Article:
Fast for Indigenous Human Rights

Deborah Froese
September 7, 2017
Mennonite Church Canada
sketch of feet walking
Head and shoulder shot of man with winter trees in background
Winnipeg, Manitoba

Bill C-262 is a big deal. So big, that some are taking up a fast in the days leading up to the bill’s debate in the House of Commons.

One of those people is Steve Heinrichs. As director of  Indigenous Relations for Mennonite Church Canada, Heinrichs will begin a fast on September 13. If the Bill passes, it will change laws that are barriers to the implementation of UNDRIP.

Choosing Sept. 13 to start the fast is no accident. That’s the 10th anniversary of the adoption of the Declaration on the Rights of Indigenous Peoples (UNDRIP) by the United Nations General Assembly.

Bill C-262 was crafted by Romeo Saganash – a residential school survivor and Member of Parliament (NDP). It is designed to help Canada do what it has publicly committed to do and begin the process of harmonizing Canada’s laws with the Declaration.

Heinrichs says fasting isn’t primarily about giving up food. “It’s about taking action and ‘walking the talk’ about what we believe. It’s about hungering for justice and extending compassion. It’s about restoring covenant.”

He paraphrases Isaiah 58:, “This is the kind of fast I long for!/Loose the bonds of injustice/Let the oppressed go free…”

Others are invited to join the rolling fast, which will continue for 46 days – one day for each article of the Declaration (to sign on to the fast, go to The fast concludes on October 28th. Around that time, the second reading of Bill C-262 will take place before parliament, followed by a vote.

Although he isn’t sure how long he will fast, Heinrich says he is taking at least two weeks of vacation time to participate. He intends to spend part of each day praying in silence outside the Winnipeg office of his friend, Robert Falcon-Ouellette. Falcon-Ouellette (Red Pheasant First Nation, Sask.) is the Member of Parliament for Winnipeg Centre, so his office symbolizes those who have the power to pass Bill C-262.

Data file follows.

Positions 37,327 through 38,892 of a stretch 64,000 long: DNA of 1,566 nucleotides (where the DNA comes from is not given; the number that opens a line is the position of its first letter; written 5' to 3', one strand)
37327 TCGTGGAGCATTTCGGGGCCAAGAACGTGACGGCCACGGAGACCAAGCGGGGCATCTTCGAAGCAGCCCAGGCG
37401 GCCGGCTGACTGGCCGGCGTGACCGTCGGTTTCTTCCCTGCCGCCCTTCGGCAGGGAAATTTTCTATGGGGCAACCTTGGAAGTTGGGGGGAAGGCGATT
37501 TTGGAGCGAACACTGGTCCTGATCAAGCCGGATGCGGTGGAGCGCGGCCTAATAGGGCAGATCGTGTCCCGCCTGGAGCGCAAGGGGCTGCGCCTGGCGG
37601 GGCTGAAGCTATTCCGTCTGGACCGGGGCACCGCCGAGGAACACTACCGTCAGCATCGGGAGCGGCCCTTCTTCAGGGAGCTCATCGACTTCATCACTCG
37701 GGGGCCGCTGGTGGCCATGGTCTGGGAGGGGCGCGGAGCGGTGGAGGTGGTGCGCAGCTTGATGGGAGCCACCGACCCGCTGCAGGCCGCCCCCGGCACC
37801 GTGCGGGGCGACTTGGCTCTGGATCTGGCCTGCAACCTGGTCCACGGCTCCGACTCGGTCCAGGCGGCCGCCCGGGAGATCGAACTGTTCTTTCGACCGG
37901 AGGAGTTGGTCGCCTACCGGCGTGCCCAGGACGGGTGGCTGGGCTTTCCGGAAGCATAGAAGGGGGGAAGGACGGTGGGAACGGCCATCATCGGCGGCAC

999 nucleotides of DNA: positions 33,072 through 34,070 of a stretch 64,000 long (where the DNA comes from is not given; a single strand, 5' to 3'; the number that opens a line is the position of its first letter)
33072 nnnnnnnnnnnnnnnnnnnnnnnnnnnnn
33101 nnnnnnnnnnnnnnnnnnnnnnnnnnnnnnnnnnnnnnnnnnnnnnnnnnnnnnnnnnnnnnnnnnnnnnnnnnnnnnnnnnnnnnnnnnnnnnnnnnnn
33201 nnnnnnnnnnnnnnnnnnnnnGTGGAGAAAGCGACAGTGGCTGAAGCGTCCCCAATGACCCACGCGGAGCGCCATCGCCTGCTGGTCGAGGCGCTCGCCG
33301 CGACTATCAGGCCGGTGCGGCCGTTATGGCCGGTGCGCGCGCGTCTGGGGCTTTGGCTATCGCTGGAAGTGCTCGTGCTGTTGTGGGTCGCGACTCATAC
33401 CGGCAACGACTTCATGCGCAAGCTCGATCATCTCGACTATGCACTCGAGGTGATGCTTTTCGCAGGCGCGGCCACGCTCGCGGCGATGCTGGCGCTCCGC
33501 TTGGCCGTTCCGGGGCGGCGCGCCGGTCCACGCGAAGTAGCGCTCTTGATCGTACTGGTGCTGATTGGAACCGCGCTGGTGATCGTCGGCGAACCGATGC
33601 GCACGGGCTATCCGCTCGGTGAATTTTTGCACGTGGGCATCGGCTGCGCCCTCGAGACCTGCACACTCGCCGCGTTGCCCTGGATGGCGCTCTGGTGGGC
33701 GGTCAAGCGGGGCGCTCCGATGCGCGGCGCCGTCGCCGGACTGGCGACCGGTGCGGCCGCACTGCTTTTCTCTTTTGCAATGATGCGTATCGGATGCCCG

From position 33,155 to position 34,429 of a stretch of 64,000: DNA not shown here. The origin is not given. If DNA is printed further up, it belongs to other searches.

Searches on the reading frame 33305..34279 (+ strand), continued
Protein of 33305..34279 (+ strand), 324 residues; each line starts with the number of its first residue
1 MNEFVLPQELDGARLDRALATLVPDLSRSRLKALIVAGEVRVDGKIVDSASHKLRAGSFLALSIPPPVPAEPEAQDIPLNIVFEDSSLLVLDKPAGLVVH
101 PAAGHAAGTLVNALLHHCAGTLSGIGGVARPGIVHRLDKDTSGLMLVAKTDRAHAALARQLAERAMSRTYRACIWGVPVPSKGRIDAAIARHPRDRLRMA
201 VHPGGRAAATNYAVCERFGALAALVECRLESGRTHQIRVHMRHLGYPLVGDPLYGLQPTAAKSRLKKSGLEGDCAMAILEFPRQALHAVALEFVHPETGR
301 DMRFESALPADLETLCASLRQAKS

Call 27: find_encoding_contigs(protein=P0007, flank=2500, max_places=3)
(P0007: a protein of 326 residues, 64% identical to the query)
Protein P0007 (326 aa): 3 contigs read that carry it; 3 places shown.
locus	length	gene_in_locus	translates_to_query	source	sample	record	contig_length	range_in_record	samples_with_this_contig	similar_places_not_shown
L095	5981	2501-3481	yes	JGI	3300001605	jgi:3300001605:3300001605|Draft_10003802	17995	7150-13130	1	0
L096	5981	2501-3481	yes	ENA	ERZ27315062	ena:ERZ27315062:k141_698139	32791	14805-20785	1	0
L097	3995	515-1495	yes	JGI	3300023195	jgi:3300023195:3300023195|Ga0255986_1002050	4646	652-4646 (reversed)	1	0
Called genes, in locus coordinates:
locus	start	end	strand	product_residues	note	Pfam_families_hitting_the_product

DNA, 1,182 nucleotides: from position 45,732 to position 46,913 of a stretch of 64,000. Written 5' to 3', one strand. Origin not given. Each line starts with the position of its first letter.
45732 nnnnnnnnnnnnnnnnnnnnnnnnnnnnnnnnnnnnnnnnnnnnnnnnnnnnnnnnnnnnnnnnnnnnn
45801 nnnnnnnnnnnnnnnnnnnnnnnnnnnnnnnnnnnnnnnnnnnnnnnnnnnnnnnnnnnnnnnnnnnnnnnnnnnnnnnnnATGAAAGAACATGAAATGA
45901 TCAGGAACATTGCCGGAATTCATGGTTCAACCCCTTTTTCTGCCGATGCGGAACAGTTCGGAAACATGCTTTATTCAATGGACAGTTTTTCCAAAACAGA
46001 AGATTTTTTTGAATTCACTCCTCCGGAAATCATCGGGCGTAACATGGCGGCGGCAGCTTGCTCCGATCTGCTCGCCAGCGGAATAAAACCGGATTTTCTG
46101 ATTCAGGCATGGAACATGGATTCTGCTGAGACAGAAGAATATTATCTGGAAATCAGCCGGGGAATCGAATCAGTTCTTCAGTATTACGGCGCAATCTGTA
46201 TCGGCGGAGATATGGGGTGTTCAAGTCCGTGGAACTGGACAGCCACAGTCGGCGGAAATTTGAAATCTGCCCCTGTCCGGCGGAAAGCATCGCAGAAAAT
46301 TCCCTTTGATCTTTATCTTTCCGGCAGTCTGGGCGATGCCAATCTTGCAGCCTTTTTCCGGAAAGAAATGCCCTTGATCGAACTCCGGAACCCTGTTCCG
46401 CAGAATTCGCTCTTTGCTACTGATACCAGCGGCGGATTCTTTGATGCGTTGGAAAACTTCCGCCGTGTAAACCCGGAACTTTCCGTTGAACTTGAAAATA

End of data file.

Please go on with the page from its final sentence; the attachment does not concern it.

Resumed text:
Heinrichs calls this “a potential kairos moment, an opening for societal change” and says that fasting can be a powerful spiritual act. “It also has profound political capacity as a summons to those in places of authority to take action on behalf of the oppressed."

Heinrichs is a firm believer in taking action.“Our deeds need to catch up to our words and promises around reconciliation. Of course, that call applies not only to the government, but for me personally as well, and the peace church of which I’m a part.”

Whether people are able to fast or not, Heinrichs is urging everyone to take public action in support of Bill C-262. He offers several ideas:

  • Invite friends and co-workers to sign the petition for Bill C-262 at
  • Visit your Member of Parliament and ask them to support Bill C-262
  • Organize a creative public witness at your MP’s office (e.g., vigil, sing-in, sit-in or office party).
  • Write a prayer, poem, or song for justice, and share it on social media
  • Create a nonviolent street demonstration for Bill C-262
  • Write articles of the Declaration on busy sidewalks with ‘street chalk’
  • Encourage elected officials to support Bill C-262 by hosting a postcard writing party at your home (and remember, you don’t have to have make any snacks because you’re fasting!) For free postcards supporting Bill C-262, see
  • Pray. Listen. Pray some more. And the Spirit will give you ideas beyond what you can ask for or imagine.

For more information about the Fast for Indigenous Human Rights, and to join in, see